Disney Is Not Overvalued

| About: The Walt (DIS)


It has been stated recently that Disney is an overvalued or fully-valued stock.

I think that, on the contrary, Disney is significantly undervalued.

I recently became a shareholder in the conviction that Disney is currently trading below fair value.

In an article I wrote in May about the Walt Disney Company (NYSE:DIS), I wrote the following:

At its current valuation of around $100 at a price-to-earnings ratio of 18.76, Disney offers a 1.41% dividend yield and a payout ratio of 25.40%...The company is offering an attractive price for prospective investors to start a position and for current investors to consider increasing their current one.

Now, a little over two months later, there are analysts who believe that Disney is overvalued. Donald Thompson Jr. wrote a very good analysis of Disney, contending that fair value for Disney is $90 per share. The article: Disney - A Well Oiled Growth Machine, is worth your time, and while I disagree with Mr Thompson's conclusion on valuation, I respect where he is coming from and his assessment of the business largely agrees with my own.

On July 20th, 2016, Stifel Nicolaus downgraded Disney to a 'Hold,' pointing to a split story, pointing on the one hand to a strong studio business and related consumer products business, and on the other hand to a media business which has a 'likely flat year' in F2017 to look forward to.

Bizarrely, however, Stifel Nicolaus also said that Disney stock was presently fully valued, while also maintaining a target price of $110, which, as SA Editor Jason Aycock noted, would provide a 10.6% upside from its $99.47 closing price on July 19th.

At present, Disney is trading in the $98-99 range with a price-to-earnings ratio of 18.31 and a forward price-to-earnings ratio of 16.13, offering a dividend yield of 1.43% and sustained by a low payout ratio of 25.05%. The dividend growth rate over the past five years was 35.25%, which makes up for the low dividend yield - and that dividend yield, combined with the low payout ratio, ensures that the likelihood of a dividend cut is equally low.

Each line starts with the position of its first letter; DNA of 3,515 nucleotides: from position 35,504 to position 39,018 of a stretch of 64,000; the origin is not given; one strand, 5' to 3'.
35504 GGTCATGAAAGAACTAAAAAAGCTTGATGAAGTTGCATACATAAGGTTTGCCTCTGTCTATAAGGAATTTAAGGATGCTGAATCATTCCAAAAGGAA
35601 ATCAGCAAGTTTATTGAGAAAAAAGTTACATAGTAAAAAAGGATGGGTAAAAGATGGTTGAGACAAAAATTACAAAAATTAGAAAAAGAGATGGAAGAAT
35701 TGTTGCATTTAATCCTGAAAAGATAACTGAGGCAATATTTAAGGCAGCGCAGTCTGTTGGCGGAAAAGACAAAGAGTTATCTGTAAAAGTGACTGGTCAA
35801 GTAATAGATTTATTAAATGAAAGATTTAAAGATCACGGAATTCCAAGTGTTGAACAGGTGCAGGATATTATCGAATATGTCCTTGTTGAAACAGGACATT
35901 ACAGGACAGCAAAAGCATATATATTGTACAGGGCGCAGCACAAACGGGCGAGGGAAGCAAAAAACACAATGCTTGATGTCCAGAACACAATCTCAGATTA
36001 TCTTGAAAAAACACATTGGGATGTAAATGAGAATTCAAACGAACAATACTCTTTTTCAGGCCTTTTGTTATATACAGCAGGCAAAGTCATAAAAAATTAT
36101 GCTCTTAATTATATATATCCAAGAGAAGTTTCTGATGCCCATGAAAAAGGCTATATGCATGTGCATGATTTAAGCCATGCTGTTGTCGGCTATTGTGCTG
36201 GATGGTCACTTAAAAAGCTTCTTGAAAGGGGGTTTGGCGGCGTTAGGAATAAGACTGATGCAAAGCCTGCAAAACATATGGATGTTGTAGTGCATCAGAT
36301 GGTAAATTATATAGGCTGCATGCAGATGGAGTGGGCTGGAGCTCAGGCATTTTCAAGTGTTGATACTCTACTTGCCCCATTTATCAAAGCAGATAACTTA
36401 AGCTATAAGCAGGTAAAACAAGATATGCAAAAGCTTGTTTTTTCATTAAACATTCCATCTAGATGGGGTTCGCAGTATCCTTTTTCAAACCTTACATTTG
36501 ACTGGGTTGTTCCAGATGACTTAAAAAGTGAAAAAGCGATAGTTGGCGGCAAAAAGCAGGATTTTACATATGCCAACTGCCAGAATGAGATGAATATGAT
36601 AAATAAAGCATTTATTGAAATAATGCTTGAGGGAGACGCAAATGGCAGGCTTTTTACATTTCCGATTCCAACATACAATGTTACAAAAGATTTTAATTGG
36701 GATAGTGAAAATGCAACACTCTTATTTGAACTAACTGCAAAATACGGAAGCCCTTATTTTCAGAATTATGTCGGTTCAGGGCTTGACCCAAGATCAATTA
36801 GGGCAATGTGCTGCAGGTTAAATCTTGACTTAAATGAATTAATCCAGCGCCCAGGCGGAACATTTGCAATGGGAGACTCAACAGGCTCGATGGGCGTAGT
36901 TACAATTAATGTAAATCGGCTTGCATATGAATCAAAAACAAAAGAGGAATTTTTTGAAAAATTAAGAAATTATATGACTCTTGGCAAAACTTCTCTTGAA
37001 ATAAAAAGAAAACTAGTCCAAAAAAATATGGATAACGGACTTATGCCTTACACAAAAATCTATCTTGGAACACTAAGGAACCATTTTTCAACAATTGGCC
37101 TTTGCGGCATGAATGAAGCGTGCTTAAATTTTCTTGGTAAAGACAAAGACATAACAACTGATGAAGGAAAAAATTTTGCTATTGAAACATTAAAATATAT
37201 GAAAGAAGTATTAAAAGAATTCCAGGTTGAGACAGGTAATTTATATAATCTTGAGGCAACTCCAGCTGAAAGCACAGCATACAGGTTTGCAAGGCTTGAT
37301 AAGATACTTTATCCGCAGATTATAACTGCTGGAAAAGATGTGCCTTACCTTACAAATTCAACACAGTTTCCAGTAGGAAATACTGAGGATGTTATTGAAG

Earnings per share over the past twelve months for Disney was $5.43, and the EPS growth rate over the next five years is estimated to be 10.01%, and increasing to 12.5% thereafter. Using a discount rate of 17.14%, which is the required rate of return on Disney's common stock, I calculate fair value for Disney's stock at $118.75 per share. The stock is undervalued by 17% at this time.

Furthermore, Morningstar show that Disney's average five year P/E ratio is 19.3, which is above its current P/E ratio, indicating that the stock is currently undervalued. And it is trading at the lower end of its 52 week range of $86.25-$122.08. These factors lead me to believe that Disney is being offered at a good price, which is rare to find in the current stock market.

So, with respect, I can only conclude that Disney is currently undervalued relative to its actual worth. The key reason for investing in Disney - its gargantuan intellectual property portfolio which makes it unassailable within the entertainment field - remains true, and will likely continue to be true for many decades to come. Investors wishing to avail of the profits that will accrue as a result will do well at present, I believe.

DISCLAIMER: I am not a financial professional and accept no responsibility for any investment decisions a reader makes. This article is presented for information purposes only. Furthermore, the figures cited here are the product of the author's own research and may differ from those of other analysts. Always do your own due diligence when researching potential investments.

Disclosure: I am/we are long DIS.

I wrote this article myself, and it expresses my own opinions. I am not receiving compensation for it (other than from Seeking Alpha). I have no business relationship with any company whose stock is mentioned in this article.

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